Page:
8.9.08 Results have been published of yesterday's Great Scottish Run in Glasgow. Star once again was Shettleston Harriers' Scott Kennedy who ran a superb 45th place in the half marathon in 1:15:37, followed by Graeme Kennedy 1:22:07, Grant Kennedy 1:36:02, Matt Kennedy 1:39:44, Donald Kennedy 1:42:46, Gerry Kennedy 1:45:15, Linda Kennedy 1:47:26, David Kennedy 1:47:30, Campbell Kennedy 1:49:56, Nick Kennedy 1:50:52, Thomas Kennedy 1:55:47, Trudy Kennedy 1:56:31, Tracy Kennedy 1:57:07, Lesley Kennedy 1:58:08, Sybil Kennedy 1:59:13, Sheila Kennedy 2:04:25, Laura Kennedy 2:05:15, Rosie Kennedy 2:11:17, Scott Charles Kennedy 2:16:37, Suzanne Kennedy 2:17:14, Paula Kennedy 2:19:50, and Sally Kennedy 2:58:13. In the 10km race which ran earlier, finishers were Robert Kennedy 44:52, Iain Kennedy 45:17, John Kennedy 47:29, Colin Kennedy 48:50, Mark Kennedy 49:26, Craig Kennedy 49:59, Trudy Kennedy 50:33, Paul Kennedy 50:43, Glenn Kennedy 53:11, Alan Kennedy 53:14, Arthur Kennedy 53:59, Roslyn Kennedy 54:24, Dawn Kennedy 54:59, Gillian Kennedy 56:32, Audrey Kennedy 58:33, Pamela Kennedy 66:39, Shona Kennedy 67:30, Barbara Kennedy 72:06, Alison Kennedy 74:35, Kathleen Kennedy 74:46, Karen Kennedy 75:18, Dawn Kennedy 90:37 and Rowena Kennedy 104:50. Well done to all! Hope to see you again next year.

3.9.08 The death has been announced of Deborah (Birkbeck) Kennedy, of the Doonholm branch in Ayr, at the age of 90. The family were originally Highlanders from the parish of Logierait in Perthshire but gradually moved south, building a major timber business before becoming land-owners at Doonholm just outside Ayr.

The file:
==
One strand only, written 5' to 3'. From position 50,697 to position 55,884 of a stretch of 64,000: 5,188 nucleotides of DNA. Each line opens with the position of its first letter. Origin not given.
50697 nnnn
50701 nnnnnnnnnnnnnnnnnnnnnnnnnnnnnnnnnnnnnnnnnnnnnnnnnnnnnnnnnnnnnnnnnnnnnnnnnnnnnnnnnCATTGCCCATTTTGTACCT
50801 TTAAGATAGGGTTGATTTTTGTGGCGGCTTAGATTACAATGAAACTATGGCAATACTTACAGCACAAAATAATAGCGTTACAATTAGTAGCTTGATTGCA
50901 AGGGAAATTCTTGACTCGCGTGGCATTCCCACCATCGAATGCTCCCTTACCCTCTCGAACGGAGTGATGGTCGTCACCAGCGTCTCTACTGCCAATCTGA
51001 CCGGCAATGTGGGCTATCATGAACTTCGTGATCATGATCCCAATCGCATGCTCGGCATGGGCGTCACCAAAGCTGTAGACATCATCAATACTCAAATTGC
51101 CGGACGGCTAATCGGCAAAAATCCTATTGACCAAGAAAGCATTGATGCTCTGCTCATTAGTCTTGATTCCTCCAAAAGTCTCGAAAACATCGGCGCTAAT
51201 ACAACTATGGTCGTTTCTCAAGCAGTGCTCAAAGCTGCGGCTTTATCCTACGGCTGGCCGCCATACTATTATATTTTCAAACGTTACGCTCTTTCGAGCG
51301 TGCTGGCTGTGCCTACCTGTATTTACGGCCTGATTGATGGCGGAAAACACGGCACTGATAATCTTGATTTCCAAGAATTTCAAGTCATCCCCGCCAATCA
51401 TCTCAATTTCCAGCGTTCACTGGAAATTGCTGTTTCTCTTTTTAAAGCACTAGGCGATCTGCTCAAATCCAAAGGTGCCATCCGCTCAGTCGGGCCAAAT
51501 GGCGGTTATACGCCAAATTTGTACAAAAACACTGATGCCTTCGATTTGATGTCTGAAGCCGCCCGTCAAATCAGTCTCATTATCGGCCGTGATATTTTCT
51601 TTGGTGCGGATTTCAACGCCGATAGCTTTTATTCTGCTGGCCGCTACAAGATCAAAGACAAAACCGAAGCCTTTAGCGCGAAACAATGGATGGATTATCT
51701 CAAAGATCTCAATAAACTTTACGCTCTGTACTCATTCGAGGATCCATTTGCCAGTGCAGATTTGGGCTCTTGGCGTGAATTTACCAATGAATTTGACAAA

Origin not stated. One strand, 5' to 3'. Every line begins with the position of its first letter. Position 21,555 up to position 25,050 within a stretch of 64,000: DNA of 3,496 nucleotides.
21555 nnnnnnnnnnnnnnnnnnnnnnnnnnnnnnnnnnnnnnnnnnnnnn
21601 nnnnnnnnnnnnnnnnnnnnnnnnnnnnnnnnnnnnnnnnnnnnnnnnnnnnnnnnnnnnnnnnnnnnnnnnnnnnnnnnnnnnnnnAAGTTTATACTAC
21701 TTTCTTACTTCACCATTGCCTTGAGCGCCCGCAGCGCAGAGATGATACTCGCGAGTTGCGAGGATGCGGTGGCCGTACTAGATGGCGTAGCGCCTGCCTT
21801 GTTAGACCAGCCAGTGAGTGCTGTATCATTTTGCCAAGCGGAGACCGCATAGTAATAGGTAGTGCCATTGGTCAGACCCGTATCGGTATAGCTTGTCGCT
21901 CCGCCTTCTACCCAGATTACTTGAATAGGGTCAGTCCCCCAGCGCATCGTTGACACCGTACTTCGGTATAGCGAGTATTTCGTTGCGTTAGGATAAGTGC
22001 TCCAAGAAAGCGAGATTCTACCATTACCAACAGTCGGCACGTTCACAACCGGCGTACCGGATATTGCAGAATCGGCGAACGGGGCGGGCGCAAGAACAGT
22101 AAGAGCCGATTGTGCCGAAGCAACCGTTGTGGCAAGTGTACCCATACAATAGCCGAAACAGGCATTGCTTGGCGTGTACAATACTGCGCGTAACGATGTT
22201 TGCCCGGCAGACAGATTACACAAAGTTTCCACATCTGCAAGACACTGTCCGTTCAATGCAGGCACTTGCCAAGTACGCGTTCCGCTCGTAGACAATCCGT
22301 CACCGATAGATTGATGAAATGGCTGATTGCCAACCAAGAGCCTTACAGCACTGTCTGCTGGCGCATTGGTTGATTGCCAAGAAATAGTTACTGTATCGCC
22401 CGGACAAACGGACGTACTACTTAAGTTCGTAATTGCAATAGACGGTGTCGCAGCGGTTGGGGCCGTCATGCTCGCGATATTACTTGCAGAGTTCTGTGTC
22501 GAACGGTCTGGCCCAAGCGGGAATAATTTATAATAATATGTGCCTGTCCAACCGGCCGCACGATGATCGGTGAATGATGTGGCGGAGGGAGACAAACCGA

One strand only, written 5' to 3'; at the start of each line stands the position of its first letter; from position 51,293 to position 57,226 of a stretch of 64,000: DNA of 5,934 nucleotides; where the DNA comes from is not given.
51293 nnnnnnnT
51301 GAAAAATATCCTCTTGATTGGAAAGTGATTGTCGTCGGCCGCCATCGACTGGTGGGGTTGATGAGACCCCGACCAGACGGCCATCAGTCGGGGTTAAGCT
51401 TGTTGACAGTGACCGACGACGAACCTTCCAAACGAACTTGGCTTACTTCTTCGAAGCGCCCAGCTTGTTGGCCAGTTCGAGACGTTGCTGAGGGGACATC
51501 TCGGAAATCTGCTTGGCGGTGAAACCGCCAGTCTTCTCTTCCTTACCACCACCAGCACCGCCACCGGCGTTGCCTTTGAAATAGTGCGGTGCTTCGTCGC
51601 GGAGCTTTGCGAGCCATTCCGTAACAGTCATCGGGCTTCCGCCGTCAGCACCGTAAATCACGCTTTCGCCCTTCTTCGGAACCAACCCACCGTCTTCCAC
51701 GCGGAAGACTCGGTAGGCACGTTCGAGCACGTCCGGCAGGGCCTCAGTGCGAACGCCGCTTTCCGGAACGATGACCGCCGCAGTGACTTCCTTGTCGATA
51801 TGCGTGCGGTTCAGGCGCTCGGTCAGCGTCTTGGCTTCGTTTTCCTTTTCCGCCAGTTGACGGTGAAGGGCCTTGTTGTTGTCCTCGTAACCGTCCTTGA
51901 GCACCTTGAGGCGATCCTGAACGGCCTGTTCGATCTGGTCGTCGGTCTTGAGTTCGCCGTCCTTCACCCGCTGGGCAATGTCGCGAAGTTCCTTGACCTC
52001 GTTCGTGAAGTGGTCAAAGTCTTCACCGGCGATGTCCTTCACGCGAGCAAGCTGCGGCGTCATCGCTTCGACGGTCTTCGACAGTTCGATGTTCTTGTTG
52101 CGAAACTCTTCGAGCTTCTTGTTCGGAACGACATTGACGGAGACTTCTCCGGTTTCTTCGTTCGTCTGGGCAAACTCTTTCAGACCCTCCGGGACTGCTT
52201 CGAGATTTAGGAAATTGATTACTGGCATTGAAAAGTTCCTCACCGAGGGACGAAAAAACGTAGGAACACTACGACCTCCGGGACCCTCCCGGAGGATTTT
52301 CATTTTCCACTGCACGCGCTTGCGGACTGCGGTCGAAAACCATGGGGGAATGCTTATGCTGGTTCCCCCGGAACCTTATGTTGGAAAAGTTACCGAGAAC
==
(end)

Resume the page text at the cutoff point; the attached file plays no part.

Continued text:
1.9.08 There are now 49 (as of 1.9.08) Kennedy clan members entered in the Great Scottish Run. I have finished transcribing all the 1886 Kennedy birth records (168 in total), surveyed Inveresk cemetery in Musselburgh, the town where my parents spent their early married life, and written up an article about the Kennedy role in the massacre of Glencoe.


Inveresk church, Musselburgh

9.8.2008 The new Kennedy study website is launched!

2.8.08 Scottish singer Fiona Kennedy will be appearing in concert at Glamis Castle on Saturday August 9th. Celtic football player John Kennedy, off for some time with an injury, has been loaned to Norwich AC. Meanwhile across the water Professor Michael Kennedy of UCD has been promoting his new book 'Guarding neutral Ireland'.

News archives

2008 news archive

2007 news archive